A father drives through a snowstorm to bring his poorly son home from university for Christmas.
It sounds like barely enough of a premise for a short story, let alone a novel. And yet it is a novel and a completely compelling one: Travelling In A Strange Land by Irish writer David Park.
The narrator, Tom, sets out in the storm, determined to bring his son Luke home from Sunderland to Belfast, driving because the snow has closed the airport.
On this long journey, we learn quite why it is such an imperative, what’s driving this father to fetch his son. We see it in the fussing preparations before he even sets out, in the frequent phone calls between mum Lorna and Luke, between Tom and Luke….
As the story progresses we learn that Luke is not Tom and Lorna’s only son. Their other, Daniel, left home and now they never put the chain on the door overnight so that nothing can prevent him coming back when he wants. His absence is an unhealed wound.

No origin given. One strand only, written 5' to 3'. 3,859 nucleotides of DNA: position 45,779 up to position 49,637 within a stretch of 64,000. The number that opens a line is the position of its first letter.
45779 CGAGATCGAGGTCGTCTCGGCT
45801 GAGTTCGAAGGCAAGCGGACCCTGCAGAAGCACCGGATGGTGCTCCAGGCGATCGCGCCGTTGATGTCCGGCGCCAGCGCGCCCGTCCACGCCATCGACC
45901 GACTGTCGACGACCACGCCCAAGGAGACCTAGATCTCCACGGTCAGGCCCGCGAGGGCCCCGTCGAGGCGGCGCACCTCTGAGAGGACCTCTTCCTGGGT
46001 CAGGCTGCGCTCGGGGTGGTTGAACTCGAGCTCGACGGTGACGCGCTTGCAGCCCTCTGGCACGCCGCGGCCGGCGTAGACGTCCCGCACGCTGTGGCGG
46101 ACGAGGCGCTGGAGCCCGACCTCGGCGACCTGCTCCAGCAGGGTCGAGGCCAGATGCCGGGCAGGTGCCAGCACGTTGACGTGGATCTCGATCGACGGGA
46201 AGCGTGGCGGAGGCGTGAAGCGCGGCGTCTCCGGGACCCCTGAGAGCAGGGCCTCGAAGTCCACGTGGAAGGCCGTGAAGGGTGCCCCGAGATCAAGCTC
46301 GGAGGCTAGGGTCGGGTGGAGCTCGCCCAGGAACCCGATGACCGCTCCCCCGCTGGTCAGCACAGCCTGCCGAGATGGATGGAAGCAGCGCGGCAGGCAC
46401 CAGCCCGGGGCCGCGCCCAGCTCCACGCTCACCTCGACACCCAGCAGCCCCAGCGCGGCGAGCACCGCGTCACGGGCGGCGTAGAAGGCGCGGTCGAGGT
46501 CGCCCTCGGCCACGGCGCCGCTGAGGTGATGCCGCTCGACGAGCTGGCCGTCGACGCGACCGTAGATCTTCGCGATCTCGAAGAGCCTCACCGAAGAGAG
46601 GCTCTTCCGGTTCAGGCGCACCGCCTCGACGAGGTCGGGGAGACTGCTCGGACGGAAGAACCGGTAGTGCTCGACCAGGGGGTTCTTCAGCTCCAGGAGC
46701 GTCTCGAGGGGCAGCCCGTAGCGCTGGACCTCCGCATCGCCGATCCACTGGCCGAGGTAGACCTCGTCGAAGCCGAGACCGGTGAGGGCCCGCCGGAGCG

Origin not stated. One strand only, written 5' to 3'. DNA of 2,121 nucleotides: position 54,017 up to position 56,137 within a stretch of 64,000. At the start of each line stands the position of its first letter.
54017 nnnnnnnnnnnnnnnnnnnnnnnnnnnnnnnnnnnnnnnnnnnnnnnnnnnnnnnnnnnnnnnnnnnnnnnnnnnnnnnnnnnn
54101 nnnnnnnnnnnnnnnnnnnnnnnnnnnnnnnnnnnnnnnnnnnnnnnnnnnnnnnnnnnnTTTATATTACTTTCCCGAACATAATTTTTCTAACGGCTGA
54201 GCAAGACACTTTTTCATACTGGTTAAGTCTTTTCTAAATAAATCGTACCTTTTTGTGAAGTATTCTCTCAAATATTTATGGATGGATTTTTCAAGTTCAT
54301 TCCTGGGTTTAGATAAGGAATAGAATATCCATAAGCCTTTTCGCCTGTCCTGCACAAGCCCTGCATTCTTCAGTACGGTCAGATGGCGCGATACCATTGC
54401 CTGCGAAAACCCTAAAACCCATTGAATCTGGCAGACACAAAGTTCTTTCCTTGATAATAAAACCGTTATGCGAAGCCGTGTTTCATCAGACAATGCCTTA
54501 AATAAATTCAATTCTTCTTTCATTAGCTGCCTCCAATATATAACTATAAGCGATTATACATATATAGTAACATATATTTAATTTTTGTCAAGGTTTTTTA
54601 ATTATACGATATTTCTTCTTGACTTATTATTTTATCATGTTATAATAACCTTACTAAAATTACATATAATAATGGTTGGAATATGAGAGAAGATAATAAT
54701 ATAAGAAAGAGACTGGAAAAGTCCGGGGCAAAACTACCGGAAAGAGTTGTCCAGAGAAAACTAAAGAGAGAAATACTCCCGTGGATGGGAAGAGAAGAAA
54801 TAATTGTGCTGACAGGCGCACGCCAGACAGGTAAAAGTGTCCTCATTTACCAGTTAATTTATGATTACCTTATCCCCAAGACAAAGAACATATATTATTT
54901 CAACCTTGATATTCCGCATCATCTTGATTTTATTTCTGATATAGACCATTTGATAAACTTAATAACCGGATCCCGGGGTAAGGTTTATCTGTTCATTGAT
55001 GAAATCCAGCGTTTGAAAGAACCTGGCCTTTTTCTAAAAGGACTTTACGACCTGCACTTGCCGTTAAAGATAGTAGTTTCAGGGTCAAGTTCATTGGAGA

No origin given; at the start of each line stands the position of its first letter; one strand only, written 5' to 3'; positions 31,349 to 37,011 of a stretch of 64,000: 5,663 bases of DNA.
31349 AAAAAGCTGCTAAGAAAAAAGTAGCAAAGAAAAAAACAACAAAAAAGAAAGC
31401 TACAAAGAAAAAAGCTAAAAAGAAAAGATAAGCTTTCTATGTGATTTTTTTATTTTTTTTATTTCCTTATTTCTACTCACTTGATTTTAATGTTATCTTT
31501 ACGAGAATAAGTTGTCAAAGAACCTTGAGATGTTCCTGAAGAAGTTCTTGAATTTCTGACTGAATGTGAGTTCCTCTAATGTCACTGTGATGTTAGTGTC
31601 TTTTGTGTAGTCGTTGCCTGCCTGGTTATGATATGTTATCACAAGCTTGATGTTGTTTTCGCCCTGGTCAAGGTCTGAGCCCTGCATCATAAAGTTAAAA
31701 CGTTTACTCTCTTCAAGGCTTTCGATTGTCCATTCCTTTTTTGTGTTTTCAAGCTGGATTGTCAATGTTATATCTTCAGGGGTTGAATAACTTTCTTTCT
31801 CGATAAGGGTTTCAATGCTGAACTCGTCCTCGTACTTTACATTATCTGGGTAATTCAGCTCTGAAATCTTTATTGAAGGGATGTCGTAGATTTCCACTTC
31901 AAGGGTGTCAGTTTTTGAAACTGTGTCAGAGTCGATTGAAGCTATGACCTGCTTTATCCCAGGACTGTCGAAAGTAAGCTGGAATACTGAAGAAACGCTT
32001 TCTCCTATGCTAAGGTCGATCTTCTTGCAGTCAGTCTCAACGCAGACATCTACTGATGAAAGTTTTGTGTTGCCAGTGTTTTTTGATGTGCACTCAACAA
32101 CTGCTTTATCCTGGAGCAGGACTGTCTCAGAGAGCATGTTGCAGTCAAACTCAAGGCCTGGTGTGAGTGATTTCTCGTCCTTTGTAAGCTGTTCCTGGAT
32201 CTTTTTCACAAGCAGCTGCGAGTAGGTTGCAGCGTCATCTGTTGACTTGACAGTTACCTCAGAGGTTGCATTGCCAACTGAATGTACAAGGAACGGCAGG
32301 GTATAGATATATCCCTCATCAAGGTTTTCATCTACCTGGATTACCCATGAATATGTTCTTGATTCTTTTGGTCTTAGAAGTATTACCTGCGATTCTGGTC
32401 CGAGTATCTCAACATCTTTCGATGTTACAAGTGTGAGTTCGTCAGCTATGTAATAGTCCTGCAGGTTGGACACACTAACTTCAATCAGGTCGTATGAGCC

This was an unusual book for me, more literary than I’d generally read. But the award-winning Park is a mesmerising writer. He takes his time. The whole book is that journey – one way.
But the journey is more than miles on the clock. It’s Tom’s journey, too, navigating emotions that he’s….well, not exactly a stranger to, but that he doesn’t dwell on often. I felt we really got to understand him and the complexity of the family’s history. It’s no surprise that Daniel was a troubled boy, a troubled teen, and you know what his absence means to his parents. It helps you understand their protectiveness of Luke.
Tom carries a secret with him alongside the flask of hot coffee, the sandwiches, hinted at but not in a teasing sensationalist way. It’s just that it’s too….big for him to acknowledge.